Christians in Sri Lanka Call for End to Anti-Muslim Violence
ICC Note: Christian leaders in Sri Lanka are calling for an end to anti-Muslim attacks after mobs of Buddhist radicals attacked several Muslim-owned businesses in central Sri Lanka. Following the spate of attacks, a state of emergency was introduced. Christians in Sri Lanka fear the reemergence of radical Buddhist nationalists who perpetrate acts of violence against all religious minority communities in Sri Lanka including Christians, Hindus, and Muslims.
03/07/2018 Sri Lanka (Premier) – A Christian humanitarian charity has pleaded for an end to anti-Muslim attacks in Sri Lanka, calling the riots a “big blow to reconciliation” in the country.
Catholic Agency for Overseas Development (CAFOD) said it has extreme concerns after anti-Muslim rioting flared again in the hills of central Sri Lanka on Wednesday despite a state of emergency.
The government has ordered popular social media networks to be blocked to stop the violence from spreading. The police also ordered a curfew across much of the region for the third straight day, trying to calm the situation.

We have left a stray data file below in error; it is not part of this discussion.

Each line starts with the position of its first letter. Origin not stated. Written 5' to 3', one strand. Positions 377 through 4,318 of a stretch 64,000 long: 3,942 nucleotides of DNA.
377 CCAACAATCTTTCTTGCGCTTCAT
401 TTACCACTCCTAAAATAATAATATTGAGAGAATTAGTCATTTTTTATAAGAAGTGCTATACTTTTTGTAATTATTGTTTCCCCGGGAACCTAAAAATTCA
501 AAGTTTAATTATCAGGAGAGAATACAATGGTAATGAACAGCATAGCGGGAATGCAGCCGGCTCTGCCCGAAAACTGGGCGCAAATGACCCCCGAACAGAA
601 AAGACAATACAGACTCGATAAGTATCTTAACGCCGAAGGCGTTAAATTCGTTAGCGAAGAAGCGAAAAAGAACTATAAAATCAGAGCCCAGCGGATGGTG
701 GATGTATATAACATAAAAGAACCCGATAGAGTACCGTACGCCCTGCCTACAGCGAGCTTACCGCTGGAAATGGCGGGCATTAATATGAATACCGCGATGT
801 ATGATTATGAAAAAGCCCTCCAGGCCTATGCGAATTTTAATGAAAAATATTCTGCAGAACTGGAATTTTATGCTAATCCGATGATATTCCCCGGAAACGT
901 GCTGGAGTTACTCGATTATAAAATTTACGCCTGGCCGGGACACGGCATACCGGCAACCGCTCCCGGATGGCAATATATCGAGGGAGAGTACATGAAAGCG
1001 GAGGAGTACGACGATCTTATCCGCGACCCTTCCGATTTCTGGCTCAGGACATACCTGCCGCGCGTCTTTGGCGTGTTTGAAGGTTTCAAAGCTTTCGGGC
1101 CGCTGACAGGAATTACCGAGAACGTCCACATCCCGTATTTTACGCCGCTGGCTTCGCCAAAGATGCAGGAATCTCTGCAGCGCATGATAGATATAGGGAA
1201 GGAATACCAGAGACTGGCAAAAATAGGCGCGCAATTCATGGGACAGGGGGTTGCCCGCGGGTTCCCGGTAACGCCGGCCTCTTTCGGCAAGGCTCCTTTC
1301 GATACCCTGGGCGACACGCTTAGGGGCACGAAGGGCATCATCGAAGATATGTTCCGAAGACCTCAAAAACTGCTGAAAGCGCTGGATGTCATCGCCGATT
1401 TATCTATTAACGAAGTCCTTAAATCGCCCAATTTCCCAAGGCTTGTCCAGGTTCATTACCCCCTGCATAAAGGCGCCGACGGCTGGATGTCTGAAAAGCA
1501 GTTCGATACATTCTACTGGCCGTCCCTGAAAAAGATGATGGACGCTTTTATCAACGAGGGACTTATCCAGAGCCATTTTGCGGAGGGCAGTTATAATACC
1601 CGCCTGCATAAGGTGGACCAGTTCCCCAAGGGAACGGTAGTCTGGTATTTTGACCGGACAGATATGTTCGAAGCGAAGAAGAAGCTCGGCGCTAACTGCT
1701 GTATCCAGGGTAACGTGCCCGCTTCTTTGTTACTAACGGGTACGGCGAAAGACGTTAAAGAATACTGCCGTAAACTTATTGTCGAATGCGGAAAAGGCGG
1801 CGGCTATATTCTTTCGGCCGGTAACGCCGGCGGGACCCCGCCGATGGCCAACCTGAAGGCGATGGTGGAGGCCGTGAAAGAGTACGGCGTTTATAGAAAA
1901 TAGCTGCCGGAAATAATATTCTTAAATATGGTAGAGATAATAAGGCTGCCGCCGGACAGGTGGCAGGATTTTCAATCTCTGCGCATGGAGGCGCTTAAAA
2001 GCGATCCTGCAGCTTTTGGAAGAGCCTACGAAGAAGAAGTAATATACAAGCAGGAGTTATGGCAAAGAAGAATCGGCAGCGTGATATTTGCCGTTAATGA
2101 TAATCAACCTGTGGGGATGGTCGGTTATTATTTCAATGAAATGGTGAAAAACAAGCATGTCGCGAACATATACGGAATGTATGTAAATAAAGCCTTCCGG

In the small town of Katugastota, Ikram Mohamed, a Muslim said Sinhalese Buddhist mobs burned down the textile shop he worked in. He and the owner had closed the shop on Wednesday morning when police announced the curfew. They returned to find it destroyed, and clothing and dressmaker dummies smoking in the ruins.
“There are many good Sinhalese people,” he said. “This is being done by a few jealous people.”
Muslims own many of the small businesses in Sri Lanka, a fact that many believe has helped make them targets as Buddhist-Muslim relations have worsened in recent years amid the rise of hard-line Buddhist groups, which accuse Muslims of forcing people to convert and destroying sacred Buddhist sites.
Area residents said mobs swept through at least two towns in the central hills, attacking two mosques and a string of Muslim-owned shops and buildings.
Sri Lanka has long been divided between the majority Sinhalese, who are overwhelmingly Buddhist, and minority Tamils who are Hindu, Muslim and Christian.
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